1. The Trump Veepwatch, Vol. 6: Chris Christie
In which Unconventional examines the presumptive Republican nominee’s possible — and not-so-possible — vice presidential picks. Previous Trump installments: Newt Gingrich, Jan Brewer, Bob Corker, Mark Cuban and Rick Scott.
Name: Christopher James “Chris” Christie
Résumé: Governor of New Jersey; former 2016 Republican presidential candidate; former U.S. attorney for the district of New Jersey; former Morris County, N.J., freeholder
Source of speculation: It used to be that we observed a “moment of silence” after a national tragedy. But the Internet Age has pretty much done away with that luxury.
And so, on the same day that gunman Omar Mateen perpetrated the worst mass shooting in U.S. history, killing 50 and wounding 53 after opening fire at a gay nightclub in Orlando, Fla., respected political pundits somehow found themselves ruminating on network television about how such senseless carnage would affect presumptive GOP nominee Donald Trump’s choice of running mate.
“If this turns out to have been inspired by ISIS, it will fulfill Donald Trump’s prediction of the problem with [Hillary Clinton’s] candidacy, which is, it’s not serious about terrorism,” said conservative talk-radio host Hugh Hewitt on NBC’s Meet the Press. “Egypt, Libya, Syria, her whole record is a disaster. The server is a disqualifier. So it’s going to frame this. It’s also going to frame his choice, which is imminent, of his vice president. And I think it strengthens the case for Chris Christie.”
Meanwhile, the New Yorker published a long feature Monday about the Republican Party’s ongoing struggle to reconcile itself to Trump’s candidacy. In the story, Ryan Lizza described Christie as having “transformed himself into a sort of manservant, who is constantly with Trump at events.” As proof, Lizza reported that a Trump staffer had recently used Snapchat to send a friend a “video of Christie fetching Trump’s McDonald’s order.”
Together, the two media mentions painted a clear portrait of Christie as a VP prospect well suited (if Hewitt is to be believed) to the post-Orlando moment — and willing to do whatever it takes (if Lizza is to be believed) to make sure Trump knows it.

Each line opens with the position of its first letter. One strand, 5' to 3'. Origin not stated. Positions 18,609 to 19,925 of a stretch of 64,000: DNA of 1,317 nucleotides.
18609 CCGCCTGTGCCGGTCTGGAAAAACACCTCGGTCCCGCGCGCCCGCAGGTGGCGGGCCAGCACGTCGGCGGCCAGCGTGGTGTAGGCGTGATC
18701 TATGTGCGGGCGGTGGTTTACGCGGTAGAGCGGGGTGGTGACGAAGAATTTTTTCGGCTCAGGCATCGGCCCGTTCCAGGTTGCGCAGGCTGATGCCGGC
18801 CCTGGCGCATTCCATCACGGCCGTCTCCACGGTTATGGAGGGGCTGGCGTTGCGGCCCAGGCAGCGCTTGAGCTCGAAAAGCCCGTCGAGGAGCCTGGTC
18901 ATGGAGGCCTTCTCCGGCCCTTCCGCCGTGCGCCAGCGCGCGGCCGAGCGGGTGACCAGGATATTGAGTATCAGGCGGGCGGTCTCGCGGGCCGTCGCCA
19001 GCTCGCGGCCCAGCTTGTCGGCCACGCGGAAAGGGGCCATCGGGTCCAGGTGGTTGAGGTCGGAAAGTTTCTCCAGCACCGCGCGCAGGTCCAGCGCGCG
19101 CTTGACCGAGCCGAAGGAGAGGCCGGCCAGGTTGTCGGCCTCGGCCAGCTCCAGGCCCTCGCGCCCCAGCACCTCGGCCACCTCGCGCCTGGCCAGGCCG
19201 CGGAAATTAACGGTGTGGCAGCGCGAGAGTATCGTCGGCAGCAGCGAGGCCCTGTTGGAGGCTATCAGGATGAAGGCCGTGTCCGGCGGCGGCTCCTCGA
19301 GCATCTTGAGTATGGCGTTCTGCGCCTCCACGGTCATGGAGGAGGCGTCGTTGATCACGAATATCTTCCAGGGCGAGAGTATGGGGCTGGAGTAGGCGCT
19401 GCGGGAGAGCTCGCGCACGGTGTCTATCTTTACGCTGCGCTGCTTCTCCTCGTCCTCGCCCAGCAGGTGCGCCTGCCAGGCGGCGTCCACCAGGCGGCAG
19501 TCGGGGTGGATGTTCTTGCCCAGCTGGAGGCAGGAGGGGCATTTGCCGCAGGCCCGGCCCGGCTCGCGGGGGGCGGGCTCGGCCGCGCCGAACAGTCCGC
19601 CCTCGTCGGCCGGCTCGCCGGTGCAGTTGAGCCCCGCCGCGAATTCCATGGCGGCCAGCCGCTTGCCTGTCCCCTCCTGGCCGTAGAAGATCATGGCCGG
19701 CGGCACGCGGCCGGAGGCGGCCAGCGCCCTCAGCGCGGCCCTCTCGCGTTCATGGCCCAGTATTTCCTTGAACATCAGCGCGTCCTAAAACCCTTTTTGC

Backstory: Christie has been ready for his close-up for months now.
When the Garden State governor was competing for the Republican presidential nomination as a no-holds-barred truth teller in late 2015 and early 2016, he regularly ripped into Trump for … well, anything and everything.
At the time, Christie described the Manhattan mogul as a “thin-skinned” “13-year-old” “carnival barker” whose plan to build a wall on the Mexican border “makes no sense,” whose approach to Syria was “painfully naive,” and whose proposed ban on Muslims entering the U.S. was “ridiculous” — “the kind of thing that people say when they have no experience and don’t know what they’re talking about.”
“The guy who’s running first in the polls — you know it’s all make believe, right?” Christie said days ahead of the New Hampshire primary. “It’s just not real. It’s all for TV.”
Then Christie finished sixth in the Granite State, suspended his campaign, and pulled the most whiplash-inducing 180 of the 2016 cycle, forsaking fellow establishment types like Marco Rubio and John Kasich and endorsing Trump instead.
“I’m happy to be on the Trump team,” Christie said during a Feb. 26 press conference, “and I look forward to working with him.”
Political commentators, and even professional conservatives, struggled to make sense of Christie’s decision. “Chris is a dear friend,” said South Carolina Governor Nikki Haley. “But none of us understand why he did this.” Some even wondered whether he’d been taken hostage.
The explanation most observers eventually agreed on? “Base careerism,” as longtime Christie supporter Noah Rothman put it in Commentary magazine.
The argument goes like this: Christie’s second term as governor ends in 2018; his approval ratings in New Jersey are abysmal; it’s hard to imagine him ever winning statewide office again. The guy needs a job.
With his early endorsement, and his subsequent surrogacy, the theory is that Christie has been trying to get in on the ground floor of a possible Trump administration — a maneuver that may have a better chance of working with Trump than with a more orthodox candidate, as Business Insider’s Josh Barro observed back in February:
Most nominees have an entourage already: Senate staff, state house aides, large campaign staff, longtime political allies. When you endorse a normal candidate, you’re getting in line behind all those people for jobs. With Trump, you’re at the front of the line. Chris Christie has made himself, instantly and by a large margin, Trump’s most important ally. No endorser can do that with Rubio.
The question now is whether Trump feels like hiring him.
So far, Trump hasn’t ruled it out. “I think Chris Christie is fantastic,” Trump said in April. “So certainly he would be somebody on the list.”
And Christie is clearly open to an offer. “The fact is, that’s not been part of my discussions with Mr. Trump in the lead-up to my endorsement,” Christie said in March, “and I can only tell you that you don’t interview for those jobs.”
Odds: Improving — for two reasons.
It’s worth noting that Trump and Christie have known each other for a long time. They first met over dinner at Jean-Georges 14 years ago, when Christie was U.S. attorney for New Jersey and Trump was developing casinos in Atlantic City. Christie attended Trump’s third wedding. Trump attended Christie’s first inauguration. They like to say they’re friends — even “confidants” — though others have described their relationship as “transactional.” Either way, they’re comfortable working together.
And for Trump — who is said to value loyalty above all else — comfort could be key here. Which brings us to reason No. 1. On paper, picking Christie has some serious drawbacks. He doesn’t offer geographical diversity, or Washington experience, or swing-state electoral votes. One loudmouth from the New York metro area is probably enough for any presidential ticket.